Reading Original

A little note to authors.

All authors who put there work out in the public eye, cannot reasonably expect every single person to like their work. We all read a book differently and a range of book reviews and their star ratings is a healthy thing on review sites. I do understand the hours spent on creating a book and often the author is so attached to their work that they cannot stand, that anyone might not love it as they do and see it as they wrote it.

I’ve come across authors who want to disagree with a book review and try to “heavily suggest” that the reader can’t possibly have read the entire book, if they didn’t enjoy, “the romance between the characters”, or they didn’t comment on the brilliant ending. You can’t tell someone how they should read your book.

I have an author who came back to me several times in the last year, to tell me how brilliant some other readers have thought his work, he doesn’t tell me about the other readers who gave it a 3* review as I did, instead he is insistent that I couldn’t have read the book as it was intended, that I “didn’t get it” and I feel he is trying to wear me down, either to withdraw my review or to reconsider. Nope, nada, not happening, don’t do this authors, it makes you look petty and word gets around the book community that you are to be avoided.

Minstrel Loveheart

Tomorrow I shall be looking at my book community.

Catch up with posts from:
There’s still time to join the #AugustReviews campaign.
1) Write a review for a book you’ve read,
2) Post it on Amazon,
3) Tweet the URL of the Amazon review and add #AugustReviews and @TerryTyler4
4) Not on Twitter? No Problem, send me the link using the contact form above and I’ll send it on to Terry, she’ll get it up on her Halls of Fame.

Rosie’s #Bookreview Team #RBRT THE BLUE RIDGE PROJECT by @NeilRochford #Thriller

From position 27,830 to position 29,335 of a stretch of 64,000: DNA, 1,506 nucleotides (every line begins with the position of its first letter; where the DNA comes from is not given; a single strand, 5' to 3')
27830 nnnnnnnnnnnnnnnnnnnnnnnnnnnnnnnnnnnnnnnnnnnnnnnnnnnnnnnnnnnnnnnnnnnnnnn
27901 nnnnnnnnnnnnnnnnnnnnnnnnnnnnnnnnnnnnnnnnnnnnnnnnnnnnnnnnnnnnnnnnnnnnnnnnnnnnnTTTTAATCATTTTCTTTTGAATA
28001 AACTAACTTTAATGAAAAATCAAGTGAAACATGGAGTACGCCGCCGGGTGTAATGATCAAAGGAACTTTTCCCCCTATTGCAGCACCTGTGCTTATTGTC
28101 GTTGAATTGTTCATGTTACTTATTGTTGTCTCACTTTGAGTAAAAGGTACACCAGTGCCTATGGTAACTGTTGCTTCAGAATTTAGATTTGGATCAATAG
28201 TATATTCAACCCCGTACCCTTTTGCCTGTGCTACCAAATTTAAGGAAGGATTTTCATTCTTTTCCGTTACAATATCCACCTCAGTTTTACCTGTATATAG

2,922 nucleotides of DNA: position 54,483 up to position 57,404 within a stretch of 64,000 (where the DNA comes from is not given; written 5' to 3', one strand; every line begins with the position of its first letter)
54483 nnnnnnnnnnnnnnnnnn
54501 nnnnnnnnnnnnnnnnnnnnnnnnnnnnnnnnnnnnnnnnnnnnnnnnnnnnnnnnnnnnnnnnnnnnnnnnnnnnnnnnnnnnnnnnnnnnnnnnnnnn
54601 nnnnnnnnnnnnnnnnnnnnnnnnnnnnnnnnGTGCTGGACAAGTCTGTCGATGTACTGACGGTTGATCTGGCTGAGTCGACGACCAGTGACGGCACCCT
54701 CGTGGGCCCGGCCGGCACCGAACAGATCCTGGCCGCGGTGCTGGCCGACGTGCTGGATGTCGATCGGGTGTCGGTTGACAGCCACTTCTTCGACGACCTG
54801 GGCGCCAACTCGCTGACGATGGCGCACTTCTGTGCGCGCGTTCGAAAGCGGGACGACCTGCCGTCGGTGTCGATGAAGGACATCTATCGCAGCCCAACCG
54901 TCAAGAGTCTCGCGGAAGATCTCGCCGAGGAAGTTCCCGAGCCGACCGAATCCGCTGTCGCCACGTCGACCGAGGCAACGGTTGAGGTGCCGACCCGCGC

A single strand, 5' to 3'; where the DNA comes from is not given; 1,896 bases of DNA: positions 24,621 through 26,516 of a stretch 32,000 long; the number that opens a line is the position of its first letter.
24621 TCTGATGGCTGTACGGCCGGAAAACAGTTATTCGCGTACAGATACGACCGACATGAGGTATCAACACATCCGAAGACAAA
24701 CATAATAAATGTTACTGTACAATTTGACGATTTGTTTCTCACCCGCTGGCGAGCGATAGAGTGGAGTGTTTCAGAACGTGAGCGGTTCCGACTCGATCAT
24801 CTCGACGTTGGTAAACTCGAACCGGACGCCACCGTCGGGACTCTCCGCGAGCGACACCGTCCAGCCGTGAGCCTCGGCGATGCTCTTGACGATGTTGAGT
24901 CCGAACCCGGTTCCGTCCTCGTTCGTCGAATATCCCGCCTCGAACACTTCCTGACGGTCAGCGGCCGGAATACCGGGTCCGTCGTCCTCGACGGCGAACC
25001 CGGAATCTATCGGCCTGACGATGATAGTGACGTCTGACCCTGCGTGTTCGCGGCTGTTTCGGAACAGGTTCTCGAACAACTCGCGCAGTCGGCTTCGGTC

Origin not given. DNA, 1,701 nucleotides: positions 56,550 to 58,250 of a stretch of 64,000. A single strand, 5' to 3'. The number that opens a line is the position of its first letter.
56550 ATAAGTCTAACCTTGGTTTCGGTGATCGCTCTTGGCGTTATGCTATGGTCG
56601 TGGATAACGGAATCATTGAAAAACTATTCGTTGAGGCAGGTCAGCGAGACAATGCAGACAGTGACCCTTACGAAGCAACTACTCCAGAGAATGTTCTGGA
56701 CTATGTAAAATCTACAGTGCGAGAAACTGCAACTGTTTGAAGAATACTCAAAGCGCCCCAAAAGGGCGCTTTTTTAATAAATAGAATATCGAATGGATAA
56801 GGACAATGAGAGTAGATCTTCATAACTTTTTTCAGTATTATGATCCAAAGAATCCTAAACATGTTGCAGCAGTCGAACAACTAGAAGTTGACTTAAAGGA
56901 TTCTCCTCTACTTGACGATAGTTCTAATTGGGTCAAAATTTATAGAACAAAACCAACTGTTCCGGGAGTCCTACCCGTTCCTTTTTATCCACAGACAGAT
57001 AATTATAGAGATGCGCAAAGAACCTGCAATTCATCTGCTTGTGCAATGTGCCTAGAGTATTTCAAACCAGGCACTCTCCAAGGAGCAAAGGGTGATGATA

Today’s team review is from Suzanne, she blogs at https://suzannerogersonfantasyauthor.wordpress.com/

Rosie's Book Review team 1

Suzanne has been reading The Blue Ridge Project by Neil Rochford


Detective Andrea Nox is investigating a bizarre and violent murder-suicide with far-reaching consequences, both for Beacon City and the people who run it. But all she has to show for her efforts so far are nonsensical clues and dead ends.
Then, there’s another murder.
Journalist Robert Duncan is visiting home after a personal crisis when the unthinkable happens and he unearths long-kept secrets about his family and his place within it. Before long, he is going back over an old story that implicates powerful people in horrible crimes, drawing him deeper into a dangerous and widespread conspiracy he wishes he had no part in.
Frank Mortimer, disturbed son of a wealthy and influential family, has no interest in conspiracies. He only wants to take part in an experimental program that promises to make him ‘better.’ However, with the shadowy and powerful group known only as The Project pulling the strings behind the program, what he is getting better at could prove disastrous for everyone else, as a dangerous power is being unlocked inside him…